Lima, Peru, is the story of two cities with tourism, poverty | Living

As I strolled through Lima, Peru on a wintery July morning, I noticed right away that the city embodies the story of two cities.

Along its coastline, beautiful neighborhoods offer stunning ocean views, landscaped parks, police presence and pedestrian walkways. The luxurious JM Marriott Hotel Lima and the famous Larcomar shopping center mark the area where many tourists walk safely. There is also the magnificent Museum of Contemporary Art.

But the further I went from the coast towards the heart of the city, the more evident the poverty of the city became. There are crumbling buildings, plastic covers over some windows, damp clothes hanging from lines in the cold air, shabby sidewalks, wandering children, homeless people sleeping in vacant lots, and excessive litter on the streets. My opinion of Lima kept going from a nice city to a rough city.

I took the Turibus tourist bus from near the JM Marriott to Plaza de Armas, Lima’s bustling main square.

I entered the Cathedral of Lima and was stunned by its amazing main chapel and side chapels filled with religious art. I watched the changing of the guard outside the presidential palace as trumpets sounded, drums beat and cymbals crashed as the guard marched in military step.

The main square seemed like the perfect place for tourists. There’s even a colorful “LIMA” sign in the middle of the main square with the cathedral in the background.

As I walked a few blocks from the square, the poverty of the city reappeared. I even met a street vendor who conducts his business with extreme caution. He wouldn’t let me pick up a candy bar to inspect it before buying it. I suspect he was the victim of theft, and resources in this area seem hard to come by. We each clung to the exchanged objects, then simultaneously released one while pulling the other.

Then I took a one hour flight to Cusco. Cusco causes problems for many visitors as it sits at an elevation of 11,152 feet above sea level. I temporarily felt short of breath, so I slowed down.

I watched a parade and visited the Monasterio De Santa Cataline. I ate at Paddy’s, which prides itself on being the biggest all-Irish pub on the planet. Note that it is Irish owned – not specifically an Irish pub. I didn’t put this together until I read his menu and saw that he serves lasagna and not Irish stew. Didn’t see Cusco’s famous baked guinea pig dish on the menu. (No, I wouldn’t have tried it if I had.)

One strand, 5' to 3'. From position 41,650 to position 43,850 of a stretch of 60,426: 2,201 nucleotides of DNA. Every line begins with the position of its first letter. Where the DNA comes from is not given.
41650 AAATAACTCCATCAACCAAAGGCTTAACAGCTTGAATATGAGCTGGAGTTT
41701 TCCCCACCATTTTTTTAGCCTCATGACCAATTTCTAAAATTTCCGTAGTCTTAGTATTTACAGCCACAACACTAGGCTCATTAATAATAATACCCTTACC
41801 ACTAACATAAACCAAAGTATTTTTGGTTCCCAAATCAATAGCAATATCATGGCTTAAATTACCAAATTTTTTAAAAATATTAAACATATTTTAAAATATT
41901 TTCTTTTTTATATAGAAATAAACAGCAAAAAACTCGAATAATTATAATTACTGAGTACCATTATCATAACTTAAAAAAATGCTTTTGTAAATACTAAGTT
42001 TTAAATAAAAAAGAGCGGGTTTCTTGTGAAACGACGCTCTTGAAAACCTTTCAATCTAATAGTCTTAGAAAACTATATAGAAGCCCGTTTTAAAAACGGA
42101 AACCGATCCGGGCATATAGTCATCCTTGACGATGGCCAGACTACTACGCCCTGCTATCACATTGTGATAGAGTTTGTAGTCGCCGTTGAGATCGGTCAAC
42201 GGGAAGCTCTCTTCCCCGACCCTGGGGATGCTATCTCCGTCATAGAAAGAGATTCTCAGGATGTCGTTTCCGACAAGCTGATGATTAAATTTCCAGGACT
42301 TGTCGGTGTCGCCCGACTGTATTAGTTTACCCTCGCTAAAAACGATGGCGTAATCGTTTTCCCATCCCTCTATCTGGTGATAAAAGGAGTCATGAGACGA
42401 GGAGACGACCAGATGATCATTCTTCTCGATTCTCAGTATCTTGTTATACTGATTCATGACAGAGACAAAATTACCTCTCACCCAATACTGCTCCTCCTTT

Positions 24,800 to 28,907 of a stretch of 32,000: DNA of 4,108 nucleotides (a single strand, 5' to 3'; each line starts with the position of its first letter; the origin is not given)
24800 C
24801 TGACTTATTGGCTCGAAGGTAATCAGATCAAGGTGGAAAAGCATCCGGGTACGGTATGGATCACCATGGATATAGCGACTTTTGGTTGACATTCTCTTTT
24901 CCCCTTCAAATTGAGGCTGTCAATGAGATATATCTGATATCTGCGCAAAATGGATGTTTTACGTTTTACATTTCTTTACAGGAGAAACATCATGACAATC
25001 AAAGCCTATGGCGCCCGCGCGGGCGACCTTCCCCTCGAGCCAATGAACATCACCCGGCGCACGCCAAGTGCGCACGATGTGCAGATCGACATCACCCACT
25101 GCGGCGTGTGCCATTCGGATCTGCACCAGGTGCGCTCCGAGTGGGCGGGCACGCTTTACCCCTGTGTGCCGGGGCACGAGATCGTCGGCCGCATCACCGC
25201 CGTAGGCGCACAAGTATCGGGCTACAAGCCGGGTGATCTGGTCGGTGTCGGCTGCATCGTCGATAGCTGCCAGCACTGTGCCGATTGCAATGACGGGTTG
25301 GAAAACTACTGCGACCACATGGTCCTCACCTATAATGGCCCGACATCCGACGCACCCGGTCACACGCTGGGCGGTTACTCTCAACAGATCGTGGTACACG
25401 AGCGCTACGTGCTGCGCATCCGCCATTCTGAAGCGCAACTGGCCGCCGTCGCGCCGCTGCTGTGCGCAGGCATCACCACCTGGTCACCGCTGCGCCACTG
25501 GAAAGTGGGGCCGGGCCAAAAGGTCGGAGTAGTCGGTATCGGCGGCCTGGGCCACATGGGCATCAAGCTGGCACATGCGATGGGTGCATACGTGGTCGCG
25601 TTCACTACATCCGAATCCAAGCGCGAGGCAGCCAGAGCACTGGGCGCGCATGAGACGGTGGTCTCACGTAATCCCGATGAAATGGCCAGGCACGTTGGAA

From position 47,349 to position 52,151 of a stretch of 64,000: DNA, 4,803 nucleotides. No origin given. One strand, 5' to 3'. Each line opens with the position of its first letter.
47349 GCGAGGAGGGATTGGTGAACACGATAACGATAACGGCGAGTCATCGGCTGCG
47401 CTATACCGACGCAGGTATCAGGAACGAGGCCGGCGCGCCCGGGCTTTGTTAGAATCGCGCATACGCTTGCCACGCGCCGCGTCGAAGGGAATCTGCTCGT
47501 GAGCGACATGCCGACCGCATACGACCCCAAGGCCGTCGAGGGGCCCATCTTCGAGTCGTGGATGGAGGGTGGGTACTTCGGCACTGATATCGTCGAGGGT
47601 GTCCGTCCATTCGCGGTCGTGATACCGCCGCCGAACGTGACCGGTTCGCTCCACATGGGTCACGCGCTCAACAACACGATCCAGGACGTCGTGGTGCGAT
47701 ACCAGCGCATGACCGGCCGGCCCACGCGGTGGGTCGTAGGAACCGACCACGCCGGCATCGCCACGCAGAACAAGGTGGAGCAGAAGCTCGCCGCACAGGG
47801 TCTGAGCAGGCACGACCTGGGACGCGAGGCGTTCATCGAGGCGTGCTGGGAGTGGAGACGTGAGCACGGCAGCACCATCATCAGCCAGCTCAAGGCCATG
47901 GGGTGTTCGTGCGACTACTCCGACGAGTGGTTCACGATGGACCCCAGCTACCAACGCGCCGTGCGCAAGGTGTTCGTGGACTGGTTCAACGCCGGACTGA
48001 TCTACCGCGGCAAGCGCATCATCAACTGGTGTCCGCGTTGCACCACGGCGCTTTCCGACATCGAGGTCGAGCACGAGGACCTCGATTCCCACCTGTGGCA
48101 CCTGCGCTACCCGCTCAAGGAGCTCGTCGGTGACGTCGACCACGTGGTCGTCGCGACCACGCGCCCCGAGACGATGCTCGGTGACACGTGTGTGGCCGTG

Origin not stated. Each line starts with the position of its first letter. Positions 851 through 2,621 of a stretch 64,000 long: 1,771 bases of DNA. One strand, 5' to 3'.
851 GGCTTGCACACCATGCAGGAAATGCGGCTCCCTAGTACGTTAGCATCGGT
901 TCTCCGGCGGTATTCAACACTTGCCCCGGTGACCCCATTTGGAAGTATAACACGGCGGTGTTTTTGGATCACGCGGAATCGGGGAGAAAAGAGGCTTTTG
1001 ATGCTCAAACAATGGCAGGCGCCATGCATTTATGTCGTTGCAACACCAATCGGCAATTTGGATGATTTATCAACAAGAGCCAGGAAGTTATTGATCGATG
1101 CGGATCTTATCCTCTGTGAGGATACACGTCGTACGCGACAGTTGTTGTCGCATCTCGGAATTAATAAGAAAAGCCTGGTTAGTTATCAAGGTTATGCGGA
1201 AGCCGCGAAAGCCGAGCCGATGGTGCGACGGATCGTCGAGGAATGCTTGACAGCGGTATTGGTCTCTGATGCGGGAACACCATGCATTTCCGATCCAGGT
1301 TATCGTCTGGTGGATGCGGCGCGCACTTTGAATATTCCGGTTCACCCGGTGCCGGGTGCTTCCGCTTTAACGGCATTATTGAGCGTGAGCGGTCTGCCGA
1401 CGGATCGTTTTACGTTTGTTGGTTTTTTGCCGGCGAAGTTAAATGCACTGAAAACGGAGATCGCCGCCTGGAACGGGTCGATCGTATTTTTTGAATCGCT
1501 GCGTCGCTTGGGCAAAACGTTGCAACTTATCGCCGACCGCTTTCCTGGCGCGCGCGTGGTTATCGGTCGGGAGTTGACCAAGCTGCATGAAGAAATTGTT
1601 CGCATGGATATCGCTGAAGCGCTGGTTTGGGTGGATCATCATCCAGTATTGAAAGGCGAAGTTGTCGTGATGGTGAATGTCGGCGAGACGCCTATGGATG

Cusco has cobbled streets and clay tile roofs. Many people wear native clothing that shows their color and diversity. Street vendors sell fresh fruits and vegetables. One even sold cocaine. He walked slowly while dragging a flat wooden board that contained tobacco products and sweets. He warmed to his drug offer by offering cigarettes, then gum, and finally cocaine. I said no to everyone.

Cusco also has an interesting flag. At first glance, it looks identical to the horizontal striped rainbow flag which is a symbol of LGBTQ pride. But a closer look reveals that the flag of Cusco has an additional blue stripe. The LGBTQ pride flag has six colors, the Cusco flag has seven.

I went with a tour group to Machu Picchu from Cusco using the well organized Happy Gringo Tours. He picked me up in a van near my hotel, I drove for about two hours, then took a two hour train to Aguas Calientes. It is a cozy little town at the foot of the eastern part of the Andes where Machu Picchu is nestled above the slopes of the mountain.

The slow bus ride to the top was a little scary. The bus took sharp turns as it climbed a narrow, winding mountain road. I kept staring at the beautiful view of the mountains then to the side and thought if something went terribly wrong I’d be screwed. But the views from the top and the walks over the ancient structure made this nerve-wracking trip worth it. I will never forget Machu Picchu.

As I prepared to leave Cusco to return to Lima, I sat silently in the domestic terminal and watched the other people waiting with me. I was different from them. I am a tall white man with hazel eyes and I speak English. The other people were shorter, had different shades of brown skin and dark eyes, and spoke Spanish. Yet, with all our differences, I took comfort in the fact that we were all going to the same place.

On my journey, I saw things that were different from my understanding of the world, and I learned from them.

David Plcher is a Fort Wayne writer, photographer, and world traveler who values ​​experiences over things. He is always on the lookout for cheap flights and cheap hotel reservations. When Placher is not traveling, he drafts and reviews information technology and security contracts for a living. His travelogues will occasionally appear in The Journal Gazette.

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